Most current online sales materials are terrible, partly because the research itself is limited or national.
A free way to collect in-depth marketing data on the online audience is CivicScience, Inc., which places engaging polls that roll-up into accumulative statistical data.
The Post-Gazette sales force uses this information to talk to advertisers about specific demographic characteristics and habits of site visitors: Exactly how many site visitors follow football, have dental insurance, contributed to a political candidate or like one car versus another one. Questions that advertisers request can also be purchased.
Here's how the program works: CivicScience places a simple three question poll on the site. The first question of each poll is controlled by the local media partner; relating to editorial content, such as the following:
Use an editorial question to draw visitors into the poll - they will answer two more - and acquire information about interests in new channels on the road map. Here's a question that could be important in selecting a promotional partner, developing a new format or just generating a new item:
The next two questions are generated by CivicScience and can be used to collect data, such as age, income or area of residence, brand preference, political views or other information.
Then each time a visitor returns to the site, they are tracked by cookies which personalize the questions based on previous answers to deliver increasingly relevant questions that build consumer data. Data shows up on dashboards which can be printed, like Media Audit, for sales calls. Here's an example of results editorial sports question, as seen from the back end of the site:
Now here are results for marketing-oriented questions that profile sports readers :
Typically questions start with demographics and go deeper into brand affliations: Would you rather buy a BMW or a Mercedes? Which bank do you use and how would you rate their service? CivicScience includes questions about a few local brands who might be willing down the line to subscribe to the service independently. Here's an example of using a local brand names in the polls:
Some extra questions are deeper profiles questions used by national advertisers that CivicScience sells on a subscription basis. It correlates data such as Mac versus PC users and Cat versus Dog Lovers:
Since CivicScience resells both subscriptions to subsets of data and the questions themselves to national brands, it doesn't charge media partners who have access to all of their own data from their site. The media partner's identity is protected as the data source.
Of course, there are brand affiliation questions and responses to national campaigns, such as Starbucks flavored coffee. It showed up as a favorite among 18 to 29 year-olds before revenue reports could tabulated and in time to optimize campaigns.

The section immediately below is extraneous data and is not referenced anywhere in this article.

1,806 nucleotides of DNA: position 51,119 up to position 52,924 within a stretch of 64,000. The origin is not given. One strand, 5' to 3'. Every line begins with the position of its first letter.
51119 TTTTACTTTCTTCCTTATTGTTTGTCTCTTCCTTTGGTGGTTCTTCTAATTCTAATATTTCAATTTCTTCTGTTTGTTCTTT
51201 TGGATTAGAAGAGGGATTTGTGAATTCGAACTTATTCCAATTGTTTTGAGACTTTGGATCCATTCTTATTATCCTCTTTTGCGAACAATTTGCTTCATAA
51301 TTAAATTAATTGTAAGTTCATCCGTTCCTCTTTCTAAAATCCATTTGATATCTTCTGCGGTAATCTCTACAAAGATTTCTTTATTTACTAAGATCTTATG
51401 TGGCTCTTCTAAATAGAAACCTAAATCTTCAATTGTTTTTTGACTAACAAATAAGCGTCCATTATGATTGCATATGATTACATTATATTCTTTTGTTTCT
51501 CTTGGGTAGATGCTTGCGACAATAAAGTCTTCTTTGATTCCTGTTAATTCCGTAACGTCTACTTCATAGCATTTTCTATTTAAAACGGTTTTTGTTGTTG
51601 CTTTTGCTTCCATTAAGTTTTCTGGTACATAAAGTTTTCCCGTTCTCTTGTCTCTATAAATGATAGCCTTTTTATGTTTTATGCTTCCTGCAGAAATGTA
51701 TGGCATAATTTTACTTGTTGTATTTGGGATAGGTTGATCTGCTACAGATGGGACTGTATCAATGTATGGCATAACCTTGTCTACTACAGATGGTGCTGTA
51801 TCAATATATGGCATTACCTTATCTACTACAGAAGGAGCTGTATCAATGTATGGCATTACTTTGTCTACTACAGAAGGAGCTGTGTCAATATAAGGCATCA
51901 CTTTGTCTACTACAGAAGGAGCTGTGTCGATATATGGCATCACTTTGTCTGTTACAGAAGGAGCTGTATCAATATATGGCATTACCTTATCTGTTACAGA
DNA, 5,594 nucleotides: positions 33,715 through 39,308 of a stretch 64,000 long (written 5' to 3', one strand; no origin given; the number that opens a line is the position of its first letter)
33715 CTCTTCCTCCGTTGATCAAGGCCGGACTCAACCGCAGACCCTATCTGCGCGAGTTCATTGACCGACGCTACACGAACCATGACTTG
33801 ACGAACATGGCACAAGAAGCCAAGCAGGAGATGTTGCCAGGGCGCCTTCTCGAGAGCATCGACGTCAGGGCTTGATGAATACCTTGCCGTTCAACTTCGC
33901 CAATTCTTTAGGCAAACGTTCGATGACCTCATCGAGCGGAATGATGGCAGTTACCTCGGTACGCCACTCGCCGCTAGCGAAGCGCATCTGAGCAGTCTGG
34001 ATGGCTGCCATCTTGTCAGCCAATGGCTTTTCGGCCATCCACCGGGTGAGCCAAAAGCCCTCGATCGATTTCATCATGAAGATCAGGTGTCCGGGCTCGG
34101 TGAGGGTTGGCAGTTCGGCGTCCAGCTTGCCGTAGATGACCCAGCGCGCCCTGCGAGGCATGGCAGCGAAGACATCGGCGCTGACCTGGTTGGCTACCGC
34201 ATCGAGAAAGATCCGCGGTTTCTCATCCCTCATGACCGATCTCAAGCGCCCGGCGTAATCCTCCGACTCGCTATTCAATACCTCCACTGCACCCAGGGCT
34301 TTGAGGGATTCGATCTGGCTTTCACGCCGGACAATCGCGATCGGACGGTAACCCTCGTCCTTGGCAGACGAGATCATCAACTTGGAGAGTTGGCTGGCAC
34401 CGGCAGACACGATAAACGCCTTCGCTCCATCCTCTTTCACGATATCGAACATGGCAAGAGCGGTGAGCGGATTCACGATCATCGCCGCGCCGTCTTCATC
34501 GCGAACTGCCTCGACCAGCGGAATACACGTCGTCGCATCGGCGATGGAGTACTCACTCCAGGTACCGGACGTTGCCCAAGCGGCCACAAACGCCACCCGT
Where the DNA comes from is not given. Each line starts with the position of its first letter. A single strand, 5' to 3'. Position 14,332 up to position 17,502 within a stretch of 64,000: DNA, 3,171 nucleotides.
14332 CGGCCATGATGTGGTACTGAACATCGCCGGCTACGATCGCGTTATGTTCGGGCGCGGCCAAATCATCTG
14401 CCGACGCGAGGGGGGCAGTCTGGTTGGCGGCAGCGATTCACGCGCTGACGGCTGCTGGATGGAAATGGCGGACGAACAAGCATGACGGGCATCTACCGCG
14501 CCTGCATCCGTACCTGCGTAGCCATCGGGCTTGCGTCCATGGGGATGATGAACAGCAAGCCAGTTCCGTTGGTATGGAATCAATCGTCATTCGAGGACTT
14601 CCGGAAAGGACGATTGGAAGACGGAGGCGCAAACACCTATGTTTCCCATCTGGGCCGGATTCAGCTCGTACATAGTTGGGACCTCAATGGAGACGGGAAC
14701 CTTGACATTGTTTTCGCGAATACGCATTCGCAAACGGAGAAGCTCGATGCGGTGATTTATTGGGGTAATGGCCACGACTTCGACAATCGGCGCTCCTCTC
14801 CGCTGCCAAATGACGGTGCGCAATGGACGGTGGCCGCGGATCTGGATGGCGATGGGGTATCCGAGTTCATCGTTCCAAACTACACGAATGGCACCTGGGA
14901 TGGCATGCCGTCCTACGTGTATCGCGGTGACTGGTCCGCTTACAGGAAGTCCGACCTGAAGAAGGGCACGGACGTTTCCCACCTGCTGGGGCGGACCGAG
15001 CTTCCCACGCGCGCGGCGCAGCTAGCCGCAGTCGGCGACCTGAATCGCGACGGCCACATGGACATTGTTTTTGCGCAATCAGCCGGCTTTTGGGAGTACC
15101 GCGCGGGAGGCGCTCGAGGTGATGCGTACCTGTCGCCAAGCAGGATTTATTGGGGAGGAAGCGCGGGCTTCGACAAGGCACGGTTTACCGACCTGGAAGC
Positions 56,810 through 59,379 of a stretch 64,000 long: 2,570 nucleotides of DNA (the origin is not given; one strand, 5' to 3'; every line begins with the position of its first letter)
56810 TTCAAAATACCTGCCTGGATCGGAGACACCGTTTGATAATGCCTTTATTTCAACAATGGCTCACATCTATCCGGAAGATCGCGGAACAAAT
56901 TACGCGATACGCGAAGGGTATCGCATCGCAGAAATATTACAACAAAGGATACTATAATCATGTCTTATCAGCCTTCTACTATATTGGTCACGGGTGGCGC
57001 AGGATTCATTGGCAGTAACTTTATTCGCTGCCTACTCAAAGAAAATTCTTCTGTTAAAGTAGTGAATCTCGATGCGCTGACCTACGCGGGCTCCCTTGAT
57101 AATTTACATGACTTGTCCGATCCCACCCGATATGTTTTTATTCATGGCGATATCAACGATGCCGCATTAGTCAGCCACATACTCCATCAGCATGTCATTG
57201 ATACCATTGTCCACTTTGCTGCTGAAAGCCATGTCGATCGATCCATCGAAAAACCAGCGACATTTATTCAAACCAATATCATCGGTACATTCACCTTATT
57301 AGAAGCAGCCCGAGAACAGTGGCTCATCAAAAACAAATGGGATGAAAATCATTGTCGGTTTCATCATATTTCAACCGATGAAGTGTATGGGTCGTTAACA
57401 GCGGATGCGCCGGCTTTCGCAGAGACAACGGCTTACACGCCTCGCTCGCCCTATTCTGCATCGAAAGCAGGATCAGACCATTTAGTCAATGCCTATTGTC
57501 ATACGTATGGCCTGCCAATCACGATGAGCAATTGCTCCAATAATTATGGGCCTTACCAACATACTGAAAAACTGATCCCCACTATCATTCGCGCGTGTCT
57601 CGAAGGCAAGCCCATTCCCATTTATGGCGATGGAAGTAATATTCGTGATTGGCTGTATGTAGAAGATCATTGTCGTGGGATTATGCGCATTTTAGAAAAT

Ford may also buy buy a subscription to the dashboard that shows how consumer respond to questions about their competitors. Or they can buy extra questions.
Here's a screenshot of how a variety of brand awareness tests are seen:
Not only is this service free, but the media company also gets paid, via revenue share from national brands, based on the number of answers to any question that comes from their market. But this is really about gaining highly valuable research on site visitors without paying for it
With nearly a million people taking the polls daily on more than 100 sites, there are a total of 1000 questions and on any given day, no one answers the same question twice.
Of the 1000 questions, 600 are about the most popular consumer brands, 120 are about celebrities, and there are 54 questions on profiles.
John Dick, founder and CEO of CivicScience, says the only objections to the service from newspaper companies he's approached so far have been from heads of interactive who can't find real estate for the fixed position, or editors resisting the cross-over nature of editorial polls used for commercial purposes.
Readers on local media sites are being tracked anyway, by Yahoo and other companies. This consumer data is much too valuable to pass up. This kind of polling greatly improves the ability to show audience value and is better than many more expensive services, and more accurate then telephone surveys.
The author, Alisa Cromer is publisher of a variety of online media, including LocalMediaInsider and MediaExecsTech, developed while on a fellowship with the Reynolds Journalism Institute and which has evolved into a leading marketing company for media technology start-ups. In 2017 she founded Worldstir.com, an online magazine, to showcases perspectives from around the world on new topic each month, translated from and to the top five languages in the world.
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